The tranquil view across Lake Titiwangsa to the National Theatre and the Petronas Twin Towers…
At over 450m tall, it is hard to miss the Petronas Towers from nearly anywhere in Kuala Lumpur! Istana Budaya (The Palace of Culture) is the National Theatre and (to an Australian’s eye at least) seems broadly reminiscent of the Sydney Opera House in design, with a distinct Malaysian quality.
The sun rising behind these silhouetted muslim-inspired arches at the Dayabumi Complex certainly seems dramatically religious:
In a lesson in the virtues of patience, taking this shot was the best thing about having to wait for about ten minutes to cross a busy road to walk from the Dayabumi Complex over to the bird park the other day. In peak hour pressing the button to cross a highway is no guarantee that you’ll actually get a little green man (who, when he does bother to show up, always runs across in a bright green panic because motorbikes have a habit of not stopping for reds… or obeying many rules at all. Ride on sidewalk? Sure thing boss. Wrong way down busy street? No worries, just toot your horn first then you’re ok).
Back to serene Istana Budaya – it is certainly grand, though unless you’re just after some pics for your blog like I was you’re probably better off waiting for a show to visit, to revel in its full glory.
The National Art Gallery is next door, so if there is nothing on at the theatre you can always check that out.
These distinctly Malaysian tiles look like they could be in an art gallery, but were actually on the side of a fountain near to where I was crossing that road earlier.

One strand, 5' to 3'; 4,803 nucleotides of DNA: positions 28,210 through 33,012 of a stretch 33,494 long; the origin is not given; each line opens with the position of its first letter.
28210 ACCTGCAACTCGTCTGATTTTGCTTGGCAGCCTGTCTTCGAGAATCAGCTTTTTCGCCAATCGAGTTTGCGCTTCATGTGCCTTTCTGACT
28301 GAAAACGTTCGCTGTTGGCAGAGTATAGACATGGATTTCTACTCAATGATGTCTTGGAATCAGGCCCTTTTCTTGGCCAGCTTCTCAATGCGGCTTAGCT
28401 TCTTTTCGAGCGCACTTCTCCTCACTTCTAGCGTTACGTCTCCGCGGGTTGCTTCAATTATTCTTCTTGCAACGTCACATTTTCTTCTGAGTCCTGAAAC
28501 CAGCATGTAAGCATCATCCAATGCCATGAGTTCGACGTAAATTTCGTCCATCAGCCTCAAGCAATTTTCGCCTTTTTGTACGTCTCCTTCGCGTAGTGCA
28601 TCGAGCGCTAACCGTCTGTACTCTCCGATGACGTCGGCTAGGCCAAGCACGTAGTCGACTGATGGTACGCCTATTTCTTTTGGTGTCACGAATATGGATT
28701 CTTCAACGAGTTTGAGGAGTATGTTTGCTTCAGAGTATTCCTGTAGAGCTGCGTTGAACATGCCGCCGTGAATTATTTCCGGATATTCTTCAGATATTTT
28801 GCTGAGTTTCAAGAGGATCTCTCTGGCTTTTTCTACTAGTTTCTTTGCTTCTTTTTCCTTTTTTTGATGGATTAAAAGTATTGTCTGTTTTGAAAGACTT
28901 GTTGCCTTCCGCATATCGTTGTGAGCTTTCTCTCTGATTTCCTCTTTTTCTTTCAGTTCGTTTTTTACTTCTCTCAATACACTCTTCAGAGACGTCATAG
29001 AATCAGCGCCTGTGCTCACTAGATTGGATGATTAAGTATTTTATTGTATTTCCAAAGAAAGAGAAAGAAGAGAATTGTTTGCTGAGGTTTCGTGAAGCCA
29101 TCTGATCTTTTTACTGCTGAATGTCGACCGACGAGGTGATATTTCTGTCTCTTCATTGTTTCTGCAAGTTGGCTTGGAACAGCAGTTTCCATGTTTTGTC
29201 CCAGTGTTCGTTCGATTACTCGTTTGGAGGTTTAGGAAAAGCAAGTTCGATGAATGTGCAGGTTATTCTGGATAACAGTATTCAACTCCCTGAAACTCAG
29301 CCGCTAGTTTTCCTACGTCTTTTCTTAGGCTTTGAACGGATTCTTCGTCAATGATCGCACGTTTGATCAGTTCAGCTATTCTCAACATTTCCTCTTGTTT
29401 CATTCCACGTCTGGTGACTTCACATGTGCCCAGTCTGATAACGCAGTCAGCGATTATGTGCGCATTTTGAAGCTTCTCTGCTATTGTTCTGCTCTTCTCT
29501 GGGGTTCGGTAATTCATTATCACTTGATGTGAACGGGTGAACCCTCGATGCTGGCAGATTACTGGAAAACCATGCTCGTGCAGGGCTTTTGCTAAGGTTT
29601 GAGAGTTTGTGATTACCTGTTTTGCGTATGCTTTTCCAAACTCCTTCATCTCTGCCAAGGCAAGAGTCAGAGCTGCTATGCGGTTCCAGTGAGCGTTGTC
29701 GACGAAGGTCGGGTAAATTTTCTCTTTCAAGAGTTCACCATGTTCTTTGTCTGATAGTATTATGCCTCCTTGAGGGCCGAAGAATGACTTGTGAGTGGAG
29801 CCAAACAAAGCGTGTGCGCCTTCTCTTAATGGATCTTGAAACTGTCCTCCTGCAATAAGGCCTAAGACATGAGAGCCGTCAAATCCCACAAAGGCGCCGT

The pattern of the tiles seems as if it might be inspired by the notorious Durian fruit. Apparently delicious, it is banned from many public places on account of its dreadful smell. Considering the smells around some of the streets here, that must be one potent fruit! I’m looking forward to trying some!!
At the Theatre, not only do you get an interesting building and a well looked-after garden, but nicely sculptured fountains too. The one in the left foreground may be modelled on the durian fruit too – it is also a round spiky ball after all.
The fountains on the sides of Istana Budaya have a design of flat, stylized metal birds flying above it. There was a similar motif at the fountain where I snapped the blue and red patterned tiles, as in the picture below.
I’m not entirely sure what they symbolise, but I guess at natural water sources the flocks of birds soaring above the water are always good omens (unless they’re carrion birds of course, but don’t worry these clearly aren’t).